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Lomitapide Shows Promise as Lipid-Lowering Therapy
FDA review expected by end of the year (Nov. 2)
Research led by investigators at the Perelman School of Medicine at the University of Pennsylvania has resulted in positive phase III clinical trial results for a new medicine to treat patients with a rare and deadly cholesterol disorder.
Penn researchers report in The Lancet that lomitapide (Aegerion Pharmaceuticals), a first-in-class microsomal triglyceride transfer protein (MTP) inhibitor, substantially reduced low-density lipoprotein (LDL) cholesterol — the “bad” cholesterol — in patients with homozygous familial hypercholesterolemia (HoFH). Lomitapide works by inhibiting MTP, which is required for the production of very-low-density lipoprotein (VLDL) — the precursor to LDL.
Patients with HoFH have markedly elevated blood levels of cholesterol — generally greater than 500 mg/dL — because of genetic mutations in the LDL receptor gene, which result in impaired ability of the liver to remove LDL from the blood. Heart and vascular disease often develop in childhood, and the average age of death even with current therapies is about 30 years. HoFH patients do not respond well to the usual treatments for elevated cholesterol, such as statins. The only effective therapy for these patients is apheresis — an invasive and time-consuming procedure that involves removing excess LDL from the bloodstream.
The new, open-label study included a 6-month phase designed to assess the efficacy of lomitapide when added to standard of care, and an additional year-long phase to assess the drug’s safety and tolerability. Twenty-three adult HoFH patients completed both the efficacy and the safety phases. All of the patients received lomitapide along with conventional lipid-lowering therapies, including statins and, in some cases, apheresis. The lomitapide dose was gradually increased from 5 mg to a maximum tolerated dose of up to 60 mg per day. The median dosage was 40 mg per day.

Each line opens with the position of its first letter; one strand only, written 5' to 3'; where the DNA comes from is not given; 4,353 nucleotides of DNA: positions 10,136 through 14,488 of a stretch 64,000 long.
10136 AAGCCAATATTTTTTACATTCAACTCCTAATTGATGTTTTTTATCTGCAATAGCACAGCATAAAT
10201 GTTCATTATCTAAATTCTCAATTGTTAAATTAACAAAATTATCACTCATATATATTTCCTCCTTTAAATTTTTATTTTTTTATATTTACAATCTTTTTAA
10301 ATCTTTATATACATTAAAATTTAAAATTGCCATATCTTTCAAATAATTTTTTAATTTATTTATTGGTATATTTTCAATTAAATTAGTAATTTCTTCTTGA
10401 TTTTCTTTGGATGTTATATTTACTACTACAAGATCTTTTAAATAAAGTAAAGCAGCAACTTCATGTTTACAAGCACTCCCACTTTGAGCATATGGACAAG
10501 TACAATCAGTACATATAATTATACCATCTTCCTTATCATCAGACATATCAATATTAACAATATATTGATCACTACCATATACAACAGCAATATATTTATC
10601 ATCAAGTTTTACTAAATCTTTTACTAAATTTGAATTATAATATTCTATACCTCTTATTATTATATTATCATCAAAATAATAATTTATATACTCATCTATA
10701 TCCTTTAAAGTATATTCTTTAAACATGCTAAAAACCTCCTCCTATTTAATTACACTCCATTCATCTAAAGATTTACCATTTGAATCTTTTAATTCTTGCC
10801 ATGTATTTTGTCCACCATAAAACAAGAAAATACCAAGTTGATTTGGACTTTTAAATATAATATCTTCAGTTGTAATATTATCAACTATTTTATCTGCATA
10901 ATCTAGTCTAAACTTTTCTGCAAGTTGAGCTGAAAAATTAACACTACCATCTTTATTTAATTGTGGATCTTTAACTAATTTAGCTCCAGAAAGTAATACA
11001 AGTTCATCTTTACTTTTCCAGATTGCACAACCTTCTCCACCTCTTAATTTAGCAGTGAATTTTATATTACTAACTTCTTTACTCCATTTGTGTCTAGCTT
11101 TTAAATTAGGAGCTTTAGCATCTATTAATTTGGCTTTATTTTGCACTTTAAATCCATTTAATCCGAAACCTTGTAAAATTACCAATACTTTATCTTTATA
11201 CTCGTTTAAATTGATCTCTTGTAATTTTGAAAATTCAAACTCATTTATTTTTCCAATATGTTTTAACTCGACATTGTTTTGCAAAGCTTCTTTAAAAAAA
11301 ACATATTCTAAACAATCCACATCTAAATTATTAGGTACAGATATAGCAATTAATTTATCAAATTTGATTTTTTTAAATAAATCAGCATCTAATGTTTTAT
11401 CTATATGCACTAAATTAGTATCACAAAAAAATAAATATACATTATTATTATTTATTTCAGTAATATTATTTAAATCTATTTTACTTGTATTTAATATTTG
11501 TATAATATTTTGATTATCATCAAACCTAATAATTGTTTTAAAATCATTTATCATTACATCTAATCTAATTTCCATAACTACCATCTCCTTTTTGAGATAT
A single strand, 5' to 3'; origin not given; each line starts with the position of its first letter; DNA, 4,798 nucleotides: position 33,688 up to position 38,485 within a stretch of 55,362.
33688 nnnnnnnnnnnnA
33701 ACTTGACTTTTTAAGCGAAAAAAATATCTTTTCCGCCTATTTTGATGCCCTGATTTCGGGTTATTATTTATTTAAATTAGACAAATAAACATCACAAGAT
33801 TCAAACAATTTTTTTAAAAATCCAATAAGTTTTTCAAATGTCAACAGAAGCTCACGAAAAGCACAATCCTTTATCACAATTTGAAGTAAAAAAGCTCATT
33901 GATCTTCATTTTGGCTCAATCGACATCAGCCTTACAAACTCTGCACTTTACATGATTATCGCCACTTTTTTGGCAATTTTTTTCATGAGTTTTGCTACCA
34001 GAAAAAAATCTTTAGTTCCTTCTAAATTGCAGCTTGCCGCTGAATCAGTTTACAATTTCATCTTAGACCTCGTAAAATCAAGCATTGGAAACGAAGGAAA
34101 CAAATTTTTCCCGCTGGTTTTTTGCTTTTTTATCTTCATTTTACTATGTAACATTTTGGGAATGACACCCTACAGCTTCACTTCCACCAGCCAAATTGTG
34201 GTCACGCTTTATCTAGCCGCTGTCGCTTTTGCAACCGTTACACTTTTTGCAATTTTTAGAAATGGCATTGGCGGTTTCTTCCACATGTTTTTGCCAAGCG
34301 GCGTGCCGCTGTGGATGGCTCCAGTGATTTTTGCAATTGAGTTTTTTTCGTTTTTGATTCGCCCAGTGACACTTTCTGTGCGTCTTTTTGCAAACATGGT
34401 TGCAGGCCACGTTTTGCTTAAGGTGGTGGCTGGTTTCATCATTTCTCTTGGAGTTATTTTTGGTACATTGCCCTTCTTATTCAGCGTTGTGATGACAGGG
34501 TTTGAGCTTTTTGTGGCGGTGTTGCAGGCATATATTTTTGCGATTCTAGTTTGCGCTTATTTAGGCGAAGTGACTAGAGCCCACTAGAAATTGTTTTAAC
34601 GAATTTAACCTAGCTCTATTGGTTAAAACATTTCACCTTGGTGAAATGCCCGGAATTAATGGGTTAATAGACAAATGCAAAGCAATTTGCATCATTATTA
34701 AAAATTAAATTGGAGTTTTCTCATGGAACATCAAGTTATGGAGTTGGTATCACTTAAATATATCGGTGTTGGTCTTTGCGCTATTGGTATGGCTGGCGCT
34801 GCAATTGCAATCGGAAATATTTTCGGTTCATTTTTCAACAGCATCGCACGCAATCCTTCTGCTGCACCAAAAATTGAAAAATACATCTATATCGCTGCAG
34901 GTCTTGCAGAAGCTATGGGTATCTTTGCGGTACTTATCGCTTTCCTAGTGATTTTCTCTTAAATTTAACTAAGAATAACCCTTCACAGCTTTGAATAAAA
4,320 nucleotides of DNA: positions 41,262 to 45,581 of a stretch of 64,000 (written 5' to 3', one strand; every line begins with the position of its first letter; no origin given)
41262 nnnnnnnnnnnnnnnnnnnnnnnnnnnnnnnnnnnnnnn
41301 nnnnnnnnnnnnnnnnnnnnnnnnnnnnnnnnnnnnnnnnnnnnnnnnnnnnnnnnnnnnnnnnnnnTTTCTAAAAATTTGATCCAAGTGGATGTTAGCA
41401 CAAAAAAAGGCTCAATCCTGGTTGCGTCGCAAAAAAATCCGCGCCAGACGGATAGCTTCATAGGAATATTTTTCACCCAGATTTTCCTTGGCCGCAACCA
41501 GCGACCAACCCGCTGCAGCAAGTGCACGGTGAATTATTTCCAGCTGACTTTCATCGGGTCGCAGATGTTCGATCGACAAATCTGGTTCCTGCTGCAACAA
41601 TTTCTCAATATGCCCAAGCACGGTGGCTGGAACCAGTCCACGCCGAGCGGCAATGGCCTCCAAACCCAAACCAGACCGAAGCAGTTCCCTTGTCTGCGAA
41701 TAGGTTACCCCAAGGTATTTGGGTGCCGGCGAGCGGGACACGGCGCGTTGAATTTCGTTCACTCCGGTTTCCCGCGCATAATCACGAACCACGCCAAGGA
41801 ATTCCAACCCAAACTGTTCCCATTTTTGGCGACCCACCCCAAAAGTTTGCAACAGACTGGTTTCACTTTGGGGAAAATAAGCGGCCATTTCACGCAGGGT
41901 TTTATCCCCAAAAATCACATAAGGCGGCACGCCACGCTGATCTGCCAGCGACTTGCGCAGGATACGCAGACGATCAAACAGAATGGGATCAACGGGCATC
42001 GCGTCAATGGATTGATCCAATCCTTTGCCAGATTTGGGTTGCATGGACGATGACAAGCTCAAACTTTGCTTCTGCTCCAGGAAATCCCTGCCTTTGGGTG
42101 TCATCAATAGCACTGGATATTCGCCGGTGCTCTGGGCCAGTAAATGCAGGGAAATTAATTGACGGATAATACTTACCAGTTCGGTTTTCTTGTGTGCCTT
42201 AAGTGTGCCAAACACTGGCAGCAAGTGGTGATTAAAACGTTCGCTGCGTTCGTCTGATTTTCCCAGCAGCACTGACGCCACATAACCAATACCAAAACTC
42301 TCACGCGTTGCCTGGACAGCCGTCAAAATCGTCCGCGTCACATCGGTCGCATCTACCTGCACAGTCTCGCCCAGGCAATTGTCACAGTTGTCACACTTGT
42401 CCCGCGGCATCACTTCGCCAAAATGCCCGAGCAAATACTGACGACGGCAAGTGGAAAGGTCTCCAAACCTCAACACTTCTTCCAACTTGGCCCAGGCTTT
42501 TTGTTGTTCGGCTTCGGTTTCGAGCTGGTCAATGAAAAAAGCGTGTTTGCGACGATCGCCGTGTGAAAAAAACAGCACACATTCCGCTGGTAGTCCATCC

At the end of the efficacy phase, LDL cholesterol levels were reduced by an average of 50% from baseline. Approximately one-third of the patients experienced levels of LDL cholesterol that were less than 100 mg/dL (close to the recommended therapeutic goals) at some point during the study, and concomitant lipid-lowering therapy was modified in a subset of these patients during the safety phase. Despite these changes in treatment, the patients’ mean LDL cholesterol levels were still reduced by 38% at the end of the study.
On October 17, 2012, the FDA’s Endocrinologic and Metabolic Drugs Advisory Committee recommended by a vote of 13 to 2 that the agency approve lomitapide to reduce LDL in patients with HoFH. The FDA is scheduled to make a final decision on approval of the medication by the end of year.
Source: Perelman School of Medicine; November 2, 2012.